Do you remember how life felt four years ago? For some of us, at least, it was a gripping time of high emotion. The Hillary Clinton campaign had just wound down, or ground down, or (depending on how you saw it) died a slow angry death — but Clinton’s withdrawal speech, with its reference to the light shining through the “18 million cracks” in the nation’s “highest, hardest glass ceiling” was still throat-lumpingly fresh. Unbelievably, we had our first highly electable African American presidential candidate, a man so sui generis that reminders of our not-so-perfect past, like then-primary candidate Joe Biden’s faint praise of his then-rival as “articulate and bright and clean,” could easily be laughed off as an anachronistic relic that proclaimed, even more strongly and loudly, just how far we the American electorate had come.
The Sarah Palin candidacy was the first sign of trouble in this would-be paradise. Not Palin herself so much as her supporters, those passionate, adoring women, eager — indeed, desperate — for validation and vindication in the post-Hillary, Michelle-rising moment. Palin, droppin’ her gs, mangling her syntax, gun at the hip, baby in the wings, opened fire in the newest, perhaps nastiest phase of America’s never-ending culture war. Don’t get too caught up in your foofy fantasy of “hope,” her Neiman Marcus-costumed populist persona proclaimed; we’re not coming along with you.
The years since Barack Obama’s election have born this promise out: Americans are more divided than ever before, with views of life, politics and fate sharply divided both by partisan affiliation and educational level. The “national catharsis” that the New York Times declared his presidential victory to have achieved, the “we as a people” the president-elect claimed would work together toward a shared vision of a better future, were, it’s so painfully clear now, works of magical thinking that diverted us from the talk of watermelons on the campaign trail and the reality of a divided Congress that would immediately greet him.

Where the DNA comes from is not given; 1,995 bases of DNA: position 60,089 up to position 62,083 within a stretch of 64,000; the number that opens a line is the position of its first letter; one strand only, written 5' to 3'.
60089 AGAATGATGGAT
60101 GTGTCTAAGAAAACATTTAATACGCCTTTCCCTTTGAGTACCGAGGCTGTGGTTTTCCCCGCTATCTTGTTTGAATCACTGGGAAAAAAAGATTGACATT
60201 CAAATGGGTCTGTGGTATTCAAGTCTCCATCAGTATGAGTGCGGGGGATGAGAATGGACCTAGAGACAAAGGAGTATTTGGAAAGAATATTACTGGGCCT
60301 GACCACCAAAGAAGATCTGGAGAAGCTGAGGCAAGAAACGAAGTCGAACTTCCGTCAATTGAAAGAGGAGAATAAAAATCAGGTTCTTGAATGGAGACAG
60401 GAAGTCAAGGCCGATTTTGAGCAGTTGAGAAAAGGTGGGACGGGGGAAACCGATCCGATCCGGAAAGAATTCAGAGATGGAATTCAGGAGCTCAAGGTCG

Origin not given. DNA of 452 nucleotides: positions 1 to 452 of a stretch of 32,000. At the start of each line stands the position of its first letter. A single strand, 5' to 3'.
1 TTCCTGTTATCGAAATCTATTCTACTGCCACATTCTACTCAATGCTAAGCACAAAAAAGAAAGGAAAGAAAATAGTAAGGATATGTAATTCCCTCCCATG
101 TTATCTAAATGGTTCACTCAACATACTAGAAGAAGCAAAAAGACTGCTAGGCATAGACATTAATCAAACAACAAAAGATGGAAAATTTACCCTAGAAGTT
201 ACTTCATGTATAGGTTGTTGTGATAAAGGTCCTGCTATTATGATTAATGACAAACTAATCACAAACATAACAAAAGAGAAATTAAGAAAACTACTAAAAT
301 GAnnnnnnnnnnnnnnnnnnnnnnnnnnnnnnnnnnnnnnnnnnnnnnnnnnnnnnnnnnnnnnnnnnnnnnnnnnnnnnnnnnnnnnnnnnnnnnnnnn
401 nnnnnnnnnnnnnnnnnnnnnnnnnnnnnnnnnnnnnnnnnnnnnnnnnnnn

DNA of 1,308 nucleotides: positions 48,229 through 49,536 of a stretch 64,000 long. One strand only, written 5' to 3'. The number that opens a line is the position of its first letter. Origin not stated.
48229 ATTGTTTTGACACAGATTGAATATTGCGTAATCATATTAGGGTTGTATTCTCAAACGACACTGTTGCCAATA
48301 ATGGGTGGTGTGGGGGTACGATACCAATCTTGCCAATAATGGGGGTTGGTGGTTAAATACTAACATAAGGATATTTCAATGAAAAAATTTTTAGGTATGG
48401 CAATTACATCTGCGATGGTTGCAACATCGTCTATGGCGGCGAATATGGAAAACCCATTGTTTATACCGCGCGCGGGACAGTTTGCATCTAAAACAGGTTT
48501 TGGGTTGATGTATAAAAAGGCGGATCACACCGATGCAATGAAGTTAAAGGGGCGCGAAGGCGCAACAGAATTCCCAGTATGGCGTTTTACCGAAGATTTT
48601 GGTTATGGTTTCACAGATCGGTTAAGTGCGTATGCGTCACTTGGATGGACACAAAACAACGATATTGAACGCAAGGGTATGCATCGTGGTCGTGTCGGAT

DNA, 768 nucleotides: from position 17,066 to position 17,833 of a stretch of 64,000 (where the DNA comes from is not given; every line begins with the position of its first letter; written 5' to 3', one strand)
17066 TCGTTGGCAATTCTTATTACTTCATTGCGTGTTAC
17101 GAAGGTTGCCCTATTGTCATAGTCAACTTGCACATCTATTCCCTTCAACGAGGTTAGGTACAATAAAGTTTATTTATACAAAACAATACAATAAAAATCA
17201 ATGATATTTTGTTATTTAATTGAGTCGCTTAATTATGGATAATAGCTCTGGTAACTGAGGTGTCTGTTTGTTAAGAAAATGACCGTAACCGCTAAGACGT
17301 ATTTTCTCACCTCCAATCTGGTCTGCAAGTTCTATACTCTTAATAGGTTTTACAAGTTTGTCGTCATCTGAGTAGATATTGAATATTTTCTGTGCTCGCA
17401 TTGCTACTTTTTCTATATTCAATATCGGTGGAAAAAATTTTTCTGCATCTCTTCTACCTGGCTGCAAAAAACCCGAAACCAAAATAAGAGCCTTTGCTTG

When the fantasy that the election of Barack Obama would recreate America ran aground, the rush to blame the president for having somehow bungled the job was immediate and fierce. He wasn’t hopeful enough, passionate enough, true enough to the superhuman capacity to create a desirable, indeed, likeable “us” that had been so readily projected onto him. In the campaign, he held up a mirror to our better selves; in office, he showed us who we really were. He gave us notice. “Gathering clouds and raging storms,” were in store for the near future, he warned, right in his inauguration speech, and though it was easy to point overseas or to Wall Street for the causes of that sense of impending doom, the fact was, and no one was better positioned than Obama to know it, the most corrosive problems of his presidency would come from the people’s representatives who worked in the huge white cake of a building right behind him.
2008 was the year of the “audacity of hope.” This week’s rousing words were “first incumbent outspent.” The change in register says it all. Real life has trumped the sublime.